Danny, it's good that you are spending your winter break to learn a new skill -- that is very productive.
You are right that each firm will have their own choice of software or way of doing things, so it would be wise to have some general skills that you can use in most kinds of analytical work. Even within AT&T, we don't use the same things in all departments -- in my previous AT&T role I used some Access/VBA and Cognos/EBP; now I use more SAS and Tableau)!
However, there are some several things that I find ubiquitous:
Excel (or a spreadsheet program)
SQL (or a way to extract data from databases)
Powerpoint/Word (or a program where you show your findings)
BONUS: Tableau/PowerBI/Microstratgy (or a program that allows you to generate faster insights)
If you are spending some time working on SQL, keep at it -- it is the foundation of most of the more advanced tools out there, and if you can get to an intermediate-level understanding of it, everything else will be MUCH easier to understand. To augment this self-study, I would recommend taking a Statistics, or Applied Statistics/Research Methods class so that you have a way to apply what you have learned.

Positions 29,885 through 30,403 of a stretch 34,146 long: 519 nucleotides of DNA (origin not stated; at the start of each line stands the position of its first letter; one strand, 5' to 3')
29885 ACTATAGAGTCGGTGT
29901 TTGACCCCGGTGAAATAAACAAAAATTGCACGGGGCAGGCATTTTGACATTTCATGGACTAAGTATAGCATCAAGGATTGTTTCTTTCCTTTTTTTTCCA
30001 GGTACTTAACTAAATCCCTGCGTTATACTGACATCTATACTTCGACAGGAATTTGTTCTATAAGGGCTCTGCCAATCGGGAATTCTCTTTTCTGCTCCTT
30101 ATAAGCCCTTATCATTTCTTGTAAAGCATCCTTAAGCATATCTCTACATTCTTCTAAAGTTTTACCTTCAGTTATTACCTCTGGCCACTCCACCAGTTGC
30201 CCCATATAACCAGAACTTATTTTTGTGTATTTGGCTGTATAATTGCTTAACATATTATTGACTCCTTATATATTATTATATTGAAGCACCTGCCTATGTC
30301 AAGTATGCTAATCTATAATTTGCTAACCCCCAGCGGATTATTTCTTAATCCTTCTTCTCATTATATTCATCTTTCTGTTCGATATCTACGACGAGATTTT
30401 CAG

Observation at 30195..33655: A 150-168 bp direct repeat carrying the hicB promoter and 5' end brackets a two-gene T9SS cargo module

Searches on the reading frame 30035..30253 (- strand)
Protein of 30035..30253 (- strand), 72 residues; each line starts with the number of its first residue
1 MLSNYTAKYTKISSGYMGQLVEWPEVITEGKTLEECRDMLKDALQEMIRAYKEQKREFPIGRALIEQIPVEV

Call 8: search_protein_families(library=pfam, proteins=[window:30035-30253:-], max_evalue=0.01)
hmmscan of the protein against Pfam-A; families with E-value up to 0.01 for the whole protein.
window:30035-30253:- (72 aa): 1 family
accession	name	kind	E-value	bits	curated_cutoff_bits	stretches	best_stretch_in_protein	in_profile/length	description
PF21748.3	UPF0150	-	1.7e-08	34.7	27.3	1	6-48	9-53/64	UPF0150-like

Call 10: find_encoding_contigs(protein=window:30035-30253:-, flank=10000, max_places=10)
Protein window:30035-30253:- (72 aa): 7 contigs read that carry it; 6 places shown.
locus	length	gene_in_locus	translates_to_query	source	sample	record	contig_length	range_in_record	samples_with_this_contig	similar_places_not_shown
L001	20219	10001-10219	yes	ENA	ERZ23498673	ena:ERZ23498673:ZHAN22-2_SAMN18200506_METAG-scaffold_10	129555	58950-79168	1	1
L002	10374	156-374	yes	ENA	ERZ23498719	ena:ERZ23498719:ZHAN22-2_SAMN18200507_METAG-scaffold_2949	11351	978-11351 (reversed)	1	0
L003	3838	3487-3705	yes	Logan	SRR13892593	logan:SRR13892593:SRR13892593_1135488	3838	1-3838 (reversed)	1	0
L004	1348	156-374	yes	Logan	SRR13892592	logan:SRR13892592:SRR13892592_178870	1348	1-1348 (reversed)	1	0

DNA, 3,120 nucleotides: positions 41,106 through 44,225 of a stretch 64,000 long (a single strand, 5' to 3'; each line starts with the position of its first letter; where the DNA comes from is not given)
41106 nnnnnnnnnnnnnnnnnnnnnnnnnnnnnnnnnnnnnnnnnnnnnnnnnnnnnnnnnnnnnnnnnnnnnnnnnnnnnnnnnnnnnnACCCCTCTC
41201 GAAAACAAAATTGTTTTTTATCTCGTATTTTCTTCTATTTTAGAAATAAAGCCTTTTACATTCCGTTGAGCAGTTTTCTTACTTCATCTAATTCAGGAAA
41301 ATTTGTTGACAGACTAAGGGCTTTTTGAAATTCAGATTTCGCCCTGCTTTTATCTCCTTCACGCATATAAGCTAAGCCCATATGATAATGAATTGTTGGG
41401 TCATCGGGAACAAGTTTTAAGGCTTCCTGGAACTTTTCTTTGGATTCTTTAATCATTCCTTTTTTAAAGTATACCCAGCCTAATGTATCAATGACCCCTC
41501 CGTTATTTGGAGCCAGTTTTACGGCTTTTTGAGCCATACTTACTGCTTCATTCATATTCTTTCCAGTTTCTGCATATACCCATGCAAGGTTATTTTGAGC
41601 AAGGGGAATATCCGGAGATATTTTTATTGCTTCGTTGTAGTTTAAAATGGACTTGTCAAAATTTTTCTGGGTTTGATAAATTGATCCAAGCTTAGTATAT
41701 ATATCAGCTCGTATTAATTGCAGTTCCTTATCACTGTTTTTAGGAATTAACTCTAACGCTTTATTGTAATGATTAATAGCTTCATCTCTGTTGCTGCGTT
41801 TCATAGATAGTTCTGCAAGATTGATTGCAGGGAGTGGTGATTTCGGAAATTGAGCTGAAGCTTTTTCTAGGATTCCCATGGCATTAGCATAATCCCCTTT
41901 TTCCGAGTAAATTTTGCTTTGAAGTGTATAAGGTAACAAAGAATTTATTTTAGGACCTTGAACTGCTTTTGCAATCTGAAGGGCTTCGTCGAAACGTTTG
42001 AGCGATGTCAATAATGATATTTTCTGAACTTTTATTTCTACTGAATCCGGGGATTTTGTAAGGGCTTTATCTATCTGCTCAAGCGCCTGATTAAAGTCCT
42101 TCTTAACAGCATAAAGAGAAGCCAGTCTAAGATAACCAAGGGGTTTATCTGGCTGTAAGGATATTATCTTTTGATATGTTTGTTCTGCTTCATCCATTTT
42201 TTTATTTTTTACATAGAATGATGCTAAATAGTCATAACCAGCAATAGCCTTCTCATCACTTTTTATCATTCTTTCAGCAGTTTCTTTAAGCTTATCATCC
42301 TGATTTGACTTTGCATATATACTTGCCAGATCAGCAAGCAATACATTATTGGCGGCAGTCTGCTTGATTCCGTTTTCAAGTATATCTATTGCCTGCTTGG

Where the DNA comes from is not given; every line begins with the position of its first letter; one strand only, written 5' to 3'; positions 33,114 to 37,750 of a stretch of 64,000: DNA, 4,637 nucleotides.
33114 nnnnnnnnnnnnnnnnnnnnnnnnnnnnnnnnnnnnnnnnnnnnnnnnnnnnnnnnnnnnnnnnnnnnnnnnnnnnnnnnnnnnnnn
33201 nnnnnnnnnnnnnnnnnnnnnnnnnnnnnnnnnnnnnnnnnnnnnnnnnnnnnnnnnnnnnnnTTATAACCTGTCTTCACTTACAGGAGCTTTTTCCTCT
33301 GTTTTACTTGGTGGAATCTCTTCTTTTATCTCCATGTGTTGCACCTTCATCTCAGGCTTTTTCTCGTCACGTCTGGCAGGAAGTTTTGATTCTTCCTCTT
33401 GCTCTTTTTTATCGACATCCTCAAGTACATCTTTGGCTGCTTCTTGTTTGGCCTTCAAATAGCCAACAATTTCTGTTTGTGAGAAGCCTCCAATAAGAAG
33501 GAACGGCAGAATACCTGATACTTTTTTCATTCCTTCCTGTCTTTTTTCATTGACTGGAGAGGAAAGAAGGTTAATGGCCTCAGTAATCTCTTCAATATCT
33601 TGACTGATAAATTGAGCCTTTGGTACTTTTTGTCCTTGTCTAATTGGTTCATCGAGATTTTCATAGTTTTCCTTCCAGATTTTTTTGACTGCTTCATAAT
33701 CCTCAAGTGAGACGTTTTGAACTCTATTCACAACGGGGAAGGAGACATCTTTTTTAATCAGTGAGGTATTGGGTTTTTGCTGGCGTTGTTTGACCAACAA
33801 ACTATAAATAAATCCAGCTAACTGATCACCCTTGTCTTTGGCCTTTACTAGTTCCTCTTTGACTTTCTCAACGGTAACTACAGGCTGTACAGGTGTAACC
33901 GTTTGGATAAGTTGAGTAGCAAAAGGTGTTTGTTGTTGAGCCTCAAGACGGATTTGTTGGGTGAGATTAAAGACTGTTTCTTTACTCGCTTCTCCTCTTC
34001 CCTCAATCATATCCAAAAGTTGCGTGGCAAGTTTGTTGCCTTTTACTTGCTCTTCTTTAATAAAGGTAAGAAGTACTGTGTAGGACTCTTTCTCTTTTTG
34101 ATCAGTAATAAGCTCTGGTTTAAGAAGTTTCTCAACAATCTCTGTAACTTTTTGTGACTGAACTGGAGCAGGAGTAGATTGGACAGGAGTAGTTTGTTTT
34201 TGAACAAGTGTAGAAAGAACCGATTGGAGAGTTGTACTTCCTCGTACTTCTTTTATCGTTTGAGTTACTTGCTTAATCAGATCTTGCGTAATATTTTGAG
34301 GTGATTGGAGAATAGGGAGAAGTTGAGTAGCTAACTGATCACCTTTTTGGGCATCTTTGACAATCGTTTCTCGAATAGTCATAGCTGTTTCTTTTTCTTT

I know you are eager to learn lots, but focus on doing a project (whether it's in the context of college coursework or not) and applying what you have learned so that you have the general experience of what being a market analyst does in real life. At the end of the day, you will have more time to learn specific tools when you graduate (some companies have training) -- but you have to have an understanding of the basics, and the tenacity to execute analytical projects to be successful.
Ross recommends the following next steps:
- Find a practice dataset to practice your SQL on.
- Create a list of questions that your dataset may be able to answer; then use your analytical skills to answer them
- Present your work to a teacher or mentor for review.